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Four key steps towards accelerating GDPR

Friday, November 17, 2017 By Sara-Clare Pherson

The four essential steps for starting your GDPR-compliance journey

The General Data Protection Regulation (GDPR) is the new European law setting broad-reaching regulations for personal privacy rights. Affecting how you collect, store, and use personal information, it takes effect on May 25, 2018. And non-compliance can be costly. These are the four steps that we here at Pipol, view as the most essential for starting your GDPR-compliance journey.

Step #1: Discover what personal data you have, and where it resides

First, determine whether the GDPR applies to your organization. The law affects organizations that offer goods and services to people in the EU (or that simply collect and analyze data tied to EU residents)—no matter where the business is located. If this applies to your organization, inventory your data so you know what you have and where it lives. The GDPR regulates the collection, storage, use, and sharing of personal data—defined broadly. Microsoft’s white paper outlines different kinds of personal data that may be affected: such as customer databases, CCTV footage, loyalty program records, etc.

Step #2: Manage how personal data is used and accessed by your organization

Effectively managing your data involves implementing both data governance and data classification. A data governance plan will aid you in defining policies, roles, and responsibilities for the access, management, and use of personal data. As such, it will help ensure that your practices are GDPR compliant. Then, adopt a data classification strategy for easier identification and processing of personal data requests. Microsoft cloud services make it possible to centralize processing and better manage applicable policies, data categorizations, and use cases.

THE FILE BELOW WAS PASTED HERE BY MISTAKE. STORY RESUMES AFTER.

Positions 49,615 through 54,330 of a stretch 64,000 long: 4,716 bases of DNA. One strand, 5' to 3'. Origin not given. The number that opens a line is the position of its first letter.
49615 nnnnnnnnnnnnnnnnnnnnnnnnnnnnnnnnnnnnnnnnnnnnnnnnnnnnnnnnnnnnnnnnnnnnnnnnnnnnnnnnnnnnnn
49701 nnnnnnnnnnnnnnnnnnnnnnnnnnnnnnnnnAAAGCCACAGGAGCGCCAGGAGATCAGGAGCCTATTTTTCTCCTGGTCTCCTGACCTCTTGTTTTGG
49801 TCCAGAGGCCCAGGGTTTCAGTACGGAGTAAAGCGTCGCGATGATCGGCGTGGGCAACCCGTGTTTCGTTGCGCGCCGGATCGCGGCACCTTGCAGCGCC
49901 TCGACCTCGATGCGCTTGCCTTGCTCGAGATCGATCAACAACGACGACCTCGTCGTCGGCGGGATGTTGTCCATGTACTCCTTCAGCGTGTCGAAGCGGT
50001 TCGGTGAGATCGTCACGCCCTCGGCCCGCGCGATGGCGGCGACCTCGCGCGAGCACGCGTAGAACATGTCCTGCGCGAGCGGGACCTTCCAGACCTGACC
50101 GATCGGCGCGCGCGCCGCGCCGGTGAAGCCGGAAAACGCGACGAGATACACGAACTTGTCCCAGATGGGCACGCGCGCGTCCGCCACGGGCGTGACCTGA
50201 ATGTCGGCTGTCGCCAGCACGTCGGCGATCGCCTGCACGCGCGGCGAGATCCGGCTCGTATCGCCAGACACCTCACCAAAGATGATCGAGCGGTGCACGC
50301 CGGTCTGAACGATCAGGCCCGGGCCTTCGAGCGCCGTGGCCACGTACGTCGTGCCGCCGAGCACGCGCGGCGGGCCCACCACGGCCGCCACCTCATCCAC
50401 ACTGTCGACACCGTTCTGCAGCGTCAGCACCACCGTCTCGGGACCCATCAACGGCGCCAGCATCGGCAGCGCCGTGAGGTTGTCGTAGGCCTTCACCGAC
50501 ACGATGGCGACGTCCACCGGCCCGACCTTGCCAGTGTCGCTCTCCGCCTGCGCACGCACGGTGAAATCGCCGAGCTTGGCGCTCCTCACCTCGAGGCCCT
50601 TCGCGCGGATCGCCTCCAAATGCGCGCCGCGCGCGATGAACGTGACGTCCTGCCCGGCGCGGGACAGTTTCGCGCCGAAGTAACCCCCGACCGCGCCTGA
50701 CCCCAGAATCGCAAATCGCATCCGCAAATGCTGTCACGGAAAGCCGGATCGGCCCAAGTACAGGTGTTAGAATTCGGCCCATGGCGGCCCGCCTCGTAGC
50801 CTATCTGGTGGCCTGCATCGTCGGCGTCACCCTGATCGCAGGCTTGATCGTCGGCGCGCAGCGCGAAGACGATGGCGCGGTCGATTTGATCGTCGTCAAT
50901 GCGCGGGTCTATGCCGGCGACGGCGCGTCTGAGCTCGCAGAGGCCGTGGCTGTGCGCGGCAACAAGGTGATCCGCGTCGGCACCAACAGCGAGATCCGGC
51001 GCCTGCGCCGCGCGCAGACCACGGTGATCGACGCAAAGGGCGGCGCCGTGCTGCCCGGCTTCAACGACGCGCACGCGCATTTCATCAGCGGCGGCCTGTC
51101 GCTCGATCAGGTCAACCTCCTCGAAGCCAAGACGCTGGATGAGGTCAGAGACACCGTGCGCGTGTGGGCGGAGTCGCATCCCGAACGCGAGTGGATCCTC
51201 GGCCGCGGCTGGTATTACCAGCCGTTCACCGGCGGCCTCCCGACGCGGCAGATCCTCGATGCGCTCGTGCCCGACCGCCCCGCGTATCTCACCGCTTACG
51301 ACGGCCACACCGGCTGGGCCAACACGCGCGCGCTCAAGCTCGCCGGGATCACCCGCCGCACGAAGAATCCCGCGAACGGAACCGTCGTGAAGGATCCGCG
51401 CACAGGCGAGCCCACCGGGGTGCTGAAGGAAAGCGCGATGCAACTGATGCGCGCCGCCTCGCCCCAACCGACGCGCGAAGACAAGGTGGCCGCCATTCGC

Step #3: Protect against possible data breaches

The new law raises the bar on security controls to prevent, detect, and respond to vulnerabilities. It requires organizations to take technical and organizational measures that protect personal data from loss or unauthorized access/disclosure. The Microsoft cloud can help, because it’s built to help you understand risks and defend against them. And, it’s more secure than on-site computing environments.

Step #4: Report data requests and data breaches

The GDPR sets new standards in transparency, accountability, and record-keeping. You’ll need to be more transparent about (1) how you handle personal data, and (2) how you maintain related documentation that defines your processes and use of personal data. The white paper outlines details of required documentation.

Remember: if your data belongs or relates to EU residents, you’ll need to be in compliance with the GDPR. And now is the time to review your privacy and data management practices. Download the white paper, assess your organization’s readiness, and take action. Step by step.

Microsoft’s illuminating white paper on the GDPR, find it here: Beginning_your_GDPR_Journey-2.

 

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